May 17, 2021

Finance 101: Debt Avalanche vs Debt Snowball

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We talked about how to save more money in the previous article. Now let’s talk about something that’s less fun but equally important: how to pay off debt.

We’ll all land in debt one way or another (that is of course, unless you have the backing of a trust fund), perhaps most commonly through student or housing loans. But there are other more pesky variants of debt, like credit card debts with exorbitant interest rates, or debts borne out of circumstance, such as an unexpected medical bill. 

Debts are no fun and they literally take the life force out of you. 

Unfortunately, there isn’t a magic wand you can wave to make your debts go away. But you can deal with debt in smarter ways to make it go away quicker.

Before we get into today’s debt mangement strategies proper, let’s begin with some hard truths. 

Look at your debts squarely

When there is a mountain of debt piling up every month, the last thing anyone wants to do is to look at the number and feel depressed all over again. 

But the first step in dealing with your debts is to look at it squarely. Say goodbye to debt denial. 

From there, work out the reasons why you landed in debt. Was it poor spending habits? Consider canceling your credit card. Was it a lack of forward planning? Maybe speak to someone whose more financiall savvy to learn what you can do. Was it because you didn’t have a large enough Start building a substantial fund now. Basically, identify the reason and find the right remedy for it.

Once you have the numbers down, it’s time to work out a game plan. We did some research and found these two popular strategies that might help you eliminate debt quicker. 

#1 Debt Avalanche Method

Following this method, you should pay off accounts starting from the one with the highest interest rate. 

So here’s what you need to do. 

  1. Make the minimum payment on all accounts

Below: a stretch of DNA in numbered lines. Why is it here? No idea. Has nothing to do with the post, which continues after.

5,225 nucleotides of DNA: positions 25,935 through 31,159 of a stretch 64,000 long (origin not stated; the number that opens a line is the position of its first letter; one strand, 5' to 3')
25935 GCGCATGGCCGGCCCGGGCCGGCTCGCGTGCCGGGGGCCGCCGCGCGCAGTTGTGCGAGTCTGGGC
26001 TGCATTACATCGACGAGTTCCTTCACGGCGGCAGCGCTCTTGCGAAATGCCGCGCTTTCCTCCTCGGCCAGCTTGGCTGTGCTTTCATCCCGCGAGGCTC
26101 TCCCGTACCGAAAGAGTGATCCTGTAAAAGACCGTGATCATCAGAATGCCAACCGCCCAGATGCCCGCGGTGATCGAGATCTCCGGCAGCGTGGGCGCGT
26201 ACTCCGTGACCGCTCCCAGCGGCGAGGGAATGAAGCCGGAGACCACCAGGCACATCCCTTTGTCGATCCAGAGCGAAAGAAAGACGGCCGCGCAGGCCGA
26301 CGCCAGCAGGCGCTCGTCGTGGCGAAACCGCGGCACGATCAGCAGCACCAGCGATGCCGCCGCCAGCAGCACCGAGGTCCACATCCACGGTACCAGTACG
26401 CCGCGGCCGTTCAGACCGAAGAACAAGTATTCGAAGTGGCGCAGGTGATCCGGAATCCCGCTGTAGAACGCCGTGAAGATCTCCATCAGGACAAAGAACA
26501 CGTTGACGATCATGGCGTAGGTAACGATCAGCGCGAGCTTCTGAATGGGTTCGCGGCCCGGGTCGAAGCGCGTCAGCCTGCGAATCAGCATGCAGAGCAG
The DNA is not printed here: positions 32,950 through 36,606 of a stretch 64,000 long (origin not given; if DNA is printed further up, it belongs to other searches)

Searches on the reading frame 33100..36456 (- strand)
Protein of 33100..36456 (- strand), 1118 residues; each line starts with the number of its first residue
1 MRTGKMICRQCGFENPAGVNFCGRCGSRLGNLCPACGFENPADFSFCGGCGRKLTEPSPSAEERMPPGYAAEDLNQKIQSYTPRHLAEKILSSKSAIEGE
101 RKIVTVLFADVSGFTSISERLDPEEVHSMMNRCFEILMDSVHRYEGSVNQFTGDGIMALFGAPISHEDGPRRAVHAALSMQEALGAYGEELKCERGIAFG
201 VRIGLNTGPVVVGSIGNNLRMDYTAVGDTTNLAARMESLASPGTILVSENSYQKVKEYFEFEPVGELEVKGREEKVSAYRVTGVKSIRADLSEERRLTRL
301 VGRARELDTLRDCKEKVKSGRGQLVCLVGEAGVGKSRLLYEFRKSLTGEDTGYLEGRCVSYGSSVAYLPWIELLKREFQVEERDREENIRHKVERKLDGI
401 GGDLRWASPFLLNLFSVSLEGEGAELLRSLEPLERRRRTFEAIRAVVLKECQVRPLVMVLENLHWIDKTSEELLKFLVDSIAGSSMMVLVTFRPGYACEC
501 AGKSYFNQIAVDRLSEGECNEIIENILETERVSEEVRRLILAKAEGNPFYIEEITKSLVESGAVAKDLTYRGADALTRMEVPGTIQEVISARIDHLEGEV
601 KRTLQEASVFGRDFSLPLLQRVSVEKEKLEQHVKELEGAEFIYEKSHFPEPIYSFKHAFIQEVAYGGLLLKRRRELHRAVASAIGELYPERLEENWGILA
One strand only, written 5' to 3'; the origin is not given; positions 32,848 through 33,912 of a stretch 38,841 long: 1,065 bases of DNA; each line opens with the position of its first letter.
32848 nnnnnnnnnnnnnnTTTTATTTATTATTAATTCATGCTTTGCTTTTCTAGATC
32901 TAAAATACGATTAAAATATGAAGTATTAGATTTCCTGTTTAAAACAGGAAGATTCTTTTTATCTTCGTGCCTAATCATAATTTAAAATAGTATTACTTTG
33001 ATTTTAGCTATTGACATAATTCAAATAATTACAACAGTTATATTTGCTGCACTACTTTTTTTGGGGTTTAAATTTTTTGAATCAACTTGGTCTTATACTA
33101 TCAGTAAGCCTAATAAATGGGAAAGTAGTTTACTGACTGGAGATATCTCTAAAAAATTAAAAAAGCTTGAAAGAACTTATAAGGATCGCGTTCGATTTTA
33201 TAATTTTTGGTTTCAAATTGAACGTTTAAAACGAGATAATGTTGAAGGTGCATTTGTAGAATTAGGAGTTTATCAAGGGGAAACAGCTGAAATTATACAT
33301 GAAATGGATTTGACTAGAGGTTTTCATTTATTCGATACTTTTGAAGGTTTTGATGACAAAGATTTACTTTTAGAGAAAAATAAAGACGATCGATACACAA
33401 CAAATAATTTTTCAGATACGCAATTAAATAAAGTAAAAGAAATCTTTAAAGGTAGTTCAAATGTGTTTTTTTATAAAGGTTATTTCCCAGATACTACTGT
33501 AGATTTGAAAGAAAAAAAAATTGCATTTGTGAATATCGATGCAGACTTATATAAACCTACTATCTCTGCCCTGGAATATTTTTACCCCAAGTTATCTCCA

2. Pay however more you can on the account with the highest interest rate
  3. Once you’ve settled your debts on that account, move onto the account with the second highest interest rate by paying the minimum amount + what you were paying for the settled account + any extra amount

This method makes sure you tackle the account with the highest interest first, so you incurr less damage at the end of the day. 

#2 Debt Snowball Method

One of the downsides of the debt avalanche method is that you might not feel like you’re making progress, especially if you’re dealing with larger debt accounts first. It’ll take a longer time before you can tick anything off your list. 

If you’re someone that functions better when you feel motivated and accomplished, consider the debt snowball method.

Following this method, deal with the account with the lowest balance first, then work your way up. 

  1. Make the minimum payment on all accounts
  2. Pay however more you can on the account with the lowest balance
  3. Once you’ve settled your debts on that account, move onto the account with the second lowest balance by paying the minimum amount + what you were paying for the settled account + any extra amount

You can accumulate small wins along the way when you use this method, hence the name snowball

However, do note that this method will mean delaying payment on the account with the highest interest rate. You will end up incurring more costs at the end of the day. Ultimately, you should know which method works best for you to deal with your debt successfully. 

In the meantime, save more, earn more, and get to work chipping away at your debt! 

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